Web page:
This is creating enormous additional problems. There are only four ways any of the firms in any capitalist economy can sell all the goods they produce–to other capitalists for investment, to private individuals for consumption, to the state for public investment, and to buyers abroad as exports. The collapse of investment has radically weakened these outlets for goods. And exports cannot be raised at will at a time when much of the rest of the world is either stagnating or in recession.
This puts an enormous onus on what happens to private consumption and state expenditure. Hence the central role played by consumer expenditure and indebtedness in the supposed ‘recovery’ in the first three months of this year. But a rise in unemployment and the collapse of share prices to a level a third lower than two years ago is bound to lead to reduced consumer expenditure (half of US households have foolishly entrusted at least some of their savings to the stockmarket).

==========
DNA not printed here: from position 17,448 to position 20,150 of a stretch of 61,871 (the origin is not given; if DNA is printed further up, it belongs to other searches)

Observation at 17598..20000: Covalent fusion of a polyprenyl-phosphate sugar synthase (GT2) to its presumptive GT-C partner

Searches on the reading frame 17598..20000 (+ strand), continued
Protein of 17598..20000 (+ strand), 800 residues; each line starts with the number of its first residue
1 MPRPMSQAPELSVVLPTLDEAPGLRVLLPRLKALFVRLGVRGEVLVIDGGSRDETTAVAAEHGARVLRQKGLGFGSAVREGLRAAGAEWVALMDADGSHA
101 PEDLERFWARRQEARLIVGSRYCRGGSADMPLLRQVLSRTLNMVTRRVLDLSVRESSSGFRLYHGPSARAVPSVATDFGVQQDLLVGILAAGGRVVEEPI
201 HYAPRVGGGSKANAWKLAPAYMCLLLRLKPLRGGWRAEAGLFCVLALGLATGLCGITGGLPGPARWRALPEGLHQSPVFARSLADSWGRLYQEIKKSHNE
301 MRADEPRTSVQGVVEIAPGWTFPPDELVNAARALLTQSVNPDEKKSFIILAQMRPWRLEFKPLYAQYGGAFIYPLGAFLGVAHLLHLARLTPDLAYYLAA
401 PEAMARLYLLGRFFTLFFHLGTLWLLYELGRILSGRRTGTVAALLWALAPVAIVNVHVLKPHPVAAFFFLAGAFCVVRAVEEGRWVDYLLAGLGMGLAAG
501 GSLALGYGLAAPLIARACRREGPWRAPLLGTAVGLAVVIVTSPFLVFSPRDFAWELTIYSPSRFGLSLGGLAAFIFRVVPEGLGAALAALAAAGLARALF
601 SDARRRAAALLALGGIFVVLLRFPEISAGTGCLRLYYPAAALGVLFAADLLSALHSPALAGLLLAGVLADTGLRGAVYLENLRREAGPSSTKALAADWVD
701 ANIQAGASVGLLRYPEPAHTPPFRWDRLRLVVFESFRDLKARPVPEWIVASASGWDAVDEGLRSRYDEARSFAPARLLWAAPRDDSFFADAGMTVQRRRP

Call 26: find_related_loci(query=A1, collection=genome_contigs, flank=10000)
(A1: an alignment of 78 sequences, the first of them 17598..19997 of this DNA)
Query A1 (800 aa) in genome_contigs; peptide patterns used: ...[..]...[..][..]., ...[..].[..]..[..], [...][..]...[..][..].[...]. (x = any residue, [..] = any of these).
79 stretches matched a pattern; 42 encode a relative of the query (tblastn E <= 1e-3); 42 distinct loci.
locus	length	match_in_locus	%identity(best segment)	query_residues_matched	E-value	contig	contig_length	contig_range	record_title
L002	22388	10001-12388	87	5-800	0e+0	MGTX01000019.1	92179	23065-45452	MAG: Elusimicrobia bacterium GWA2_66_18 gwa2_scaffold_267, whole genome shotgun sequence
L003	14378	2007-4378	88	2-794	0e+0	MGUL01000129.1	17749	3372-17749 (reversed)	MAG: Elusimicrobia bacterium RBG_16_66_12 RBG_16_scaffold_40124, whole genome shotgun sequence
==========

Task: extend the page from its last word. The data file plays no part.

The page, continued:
Government expenditure rose in the aftermath of 11 September, with Bush’s massively enlarged military budget. Such increased arms expenditures are, of course, welcome to certain important industries as providing them with easy markets. But wider sections of US capitalism are worried about budget deficits getting out of control, particularly after Bush’s tax cuts for the very rich. The pressures against further rises in government spending of any sort are very strong. The result is a widening gap between the level of productive capacity in the economy on the one hand, and what consumers and the state between them can buy on the other. In other words, an old fashioned crisis of overproduction has been developing as a result of expanding investment without regard to real profitability over the last five years. This is exactly what happened in Japan ten years ago–and the Japanese economy is still paying the price. No wonder there are fears among the keenest supporters of US capitalism as to what the future holds.